Passenger ferries to Martha’s Vineyard have either delayed or curtailed summer service, with traffic low due to the pandemic.



The Steamship Authority has sold the long-troubled ferry Flying Cloud to a Venezuelan company for $3.9 million.

Boat line general manager Wayne C. Lamson announced Wednesday that Gran Cacique II bought the high-speed vessel, which ran on the Hyannis-Nantucket route from 2000 to 2006.

The SSA paid nearly $8 million for the Flying Cloud, which was built by Derector Shipyards in Mamaroneck, N.Y. The boat line placed the vessel in service to compete against Hy-Line in the Hyannis-Nantucket high-speed ferry market.


Not one taker stepped forward Wednesday to put in a bid on the
Steamship Authority's high-speed ferry, the Flying Cloud.

The lack of interest in the vessel, for which the boat line hoped to
obtain at least $5 million, is the latest chapter in the Flying
Cloud's mostly troubled six-year history at the boat line. The SSA
paid $8 million for the ferry in 2000.


In a barrage of invective and noisy statements to the press, New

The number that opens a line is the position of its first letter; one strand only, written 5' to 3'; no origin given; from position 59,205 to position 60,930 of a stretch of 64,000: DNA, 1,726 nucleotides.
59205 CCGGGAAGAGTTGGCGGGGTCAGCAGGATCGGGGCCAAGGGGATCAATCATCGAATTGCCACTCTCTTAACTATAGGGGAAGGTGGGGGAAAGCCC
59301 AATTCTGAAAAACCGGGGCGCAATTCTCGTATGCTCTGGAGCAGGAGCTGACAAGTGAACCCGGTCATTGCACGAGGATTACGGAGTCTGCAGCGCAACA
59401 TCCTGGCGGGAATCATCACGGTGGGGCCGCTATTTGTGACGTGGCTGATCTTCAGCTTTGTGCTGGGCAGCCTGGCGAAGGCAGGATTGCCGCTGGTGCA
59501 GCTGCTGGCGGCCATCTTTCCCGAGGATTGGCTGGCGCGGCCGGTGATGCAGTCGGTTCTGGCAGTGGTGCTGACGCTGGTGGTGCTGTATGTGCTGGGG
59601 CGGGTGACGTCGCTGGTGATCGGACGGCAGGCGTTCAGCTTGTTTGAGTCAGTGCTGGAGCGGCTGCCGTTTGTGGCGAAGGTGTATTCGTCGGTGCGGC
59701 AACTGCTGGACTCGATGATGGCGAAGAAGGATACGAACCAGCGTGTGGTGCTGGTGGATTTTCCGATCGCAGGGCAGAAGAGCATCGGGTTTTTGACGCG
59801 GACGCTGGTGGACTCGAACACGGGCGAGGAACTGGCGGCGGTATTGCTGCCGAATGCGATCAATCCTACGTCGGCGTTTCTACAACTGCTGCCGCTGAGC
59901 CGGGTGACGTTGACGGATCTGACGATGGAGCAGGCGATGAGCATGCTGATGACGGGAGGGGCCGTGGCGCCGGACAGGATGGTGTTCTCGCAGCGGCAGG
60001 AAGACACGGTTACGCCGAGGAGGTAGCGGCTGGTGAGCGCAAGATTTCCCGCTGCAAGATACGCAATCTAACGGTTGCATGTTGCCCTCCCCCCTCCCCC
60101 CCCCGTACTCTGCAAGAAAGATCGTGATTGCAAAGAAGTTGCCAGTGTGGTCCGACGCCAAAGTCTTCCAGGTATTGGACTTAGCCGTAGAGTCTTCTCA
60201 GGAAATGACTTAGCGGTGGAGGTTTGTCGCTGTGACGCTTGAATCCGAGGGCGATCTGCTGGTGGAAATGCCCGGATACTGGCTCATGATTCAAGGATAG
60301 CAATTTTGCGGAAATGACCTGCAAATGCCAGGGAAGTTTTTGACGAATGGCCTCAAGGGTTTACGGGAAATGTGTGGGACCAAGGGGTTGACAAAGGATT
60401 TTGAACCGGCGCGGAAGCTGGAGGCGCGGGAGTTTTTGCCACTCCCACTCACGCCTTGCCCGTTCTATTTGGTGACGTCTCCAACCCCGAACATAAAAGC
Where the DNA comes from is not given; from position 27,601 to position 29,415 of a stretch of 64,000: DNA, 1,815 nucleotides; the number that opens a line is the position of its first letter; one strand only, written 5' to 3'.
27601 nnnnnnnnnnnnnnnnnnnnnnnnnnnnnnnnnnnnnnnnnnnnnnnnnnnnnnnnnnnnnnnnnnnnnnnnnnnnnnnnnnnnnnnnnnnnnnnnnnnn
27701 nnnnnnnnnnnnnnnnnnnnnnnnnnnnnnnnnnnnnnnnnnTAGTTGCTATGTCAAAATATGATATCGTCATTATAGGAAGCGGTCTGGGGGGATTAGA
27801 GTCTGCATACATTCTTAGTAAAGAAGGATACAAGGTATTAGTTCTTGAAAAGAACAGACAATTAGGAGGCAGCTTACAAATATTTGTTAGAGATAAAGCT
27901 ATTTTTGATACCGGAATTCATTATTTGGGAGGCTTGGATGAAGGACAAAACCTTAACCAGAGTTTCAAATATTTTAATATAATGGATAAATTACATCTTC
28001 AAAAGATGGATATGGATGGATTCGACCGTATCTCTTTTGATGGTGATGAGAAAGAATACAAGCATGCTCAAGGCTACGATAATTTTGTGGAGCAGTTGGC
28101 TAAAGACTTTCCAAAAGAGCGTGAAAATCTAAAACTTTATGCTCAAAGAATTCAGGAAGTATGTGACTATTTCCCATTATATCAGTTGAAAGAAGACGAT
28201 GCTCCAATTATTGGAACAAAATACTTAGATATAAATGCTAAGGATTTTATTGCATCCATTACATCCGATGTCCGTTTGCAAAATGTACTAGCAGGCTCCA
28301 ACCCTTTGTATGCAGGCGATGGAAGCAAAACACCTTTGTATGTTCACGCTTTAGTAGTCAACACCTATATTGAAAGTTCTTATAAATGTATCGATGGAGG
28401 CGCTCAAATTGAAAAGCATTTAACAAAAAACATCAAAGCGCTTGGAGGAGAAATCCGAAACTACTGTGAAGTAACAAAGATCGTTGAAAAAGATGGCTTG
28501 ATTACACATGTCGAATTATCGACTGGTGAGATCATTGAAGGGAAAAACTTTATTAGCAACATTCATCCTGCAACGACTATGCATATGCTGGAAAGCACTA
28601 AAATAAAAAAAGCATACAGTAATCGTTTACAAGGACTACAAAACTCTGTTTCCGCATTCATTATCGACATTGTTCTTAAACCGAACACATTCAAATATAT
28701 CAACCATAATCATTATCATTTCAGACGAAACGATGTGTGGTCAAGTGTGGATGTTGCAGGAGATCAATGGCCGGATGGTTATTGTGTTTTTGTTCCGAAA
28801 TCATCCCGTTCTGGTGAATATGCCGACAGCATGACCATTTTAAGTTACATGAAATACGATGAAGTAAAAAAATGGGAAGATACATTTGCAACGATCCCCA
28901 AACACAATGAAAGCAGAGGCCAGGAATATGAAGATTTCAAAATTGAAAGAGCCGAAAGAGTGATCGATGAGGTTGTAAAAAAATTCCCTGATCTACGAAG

Bedford city officials lashed out at the Steamship Authority governors
from Falmouth and Nantucket this week for their vote to kill a pilot
high-speed ferry project between New Bedford and the Vineyard.

From the very start it had all the markings of a political campaign
- go heavy on the sales pitch, work the numbers to make them fit
the pitch and filibuster to silence anyone who questioned the

Island Leaders Act to Block Decisions on Fast Ferry Service to New


In an unexpected move that marks a new turn in the road for the
Steamship Authority, the All-Island Selectmen's Association voted
without dissent this week to tell the Vineyard boat line governor to put
the brakes on plans for high-speed ferry service between New Bedford and
the Vineyard.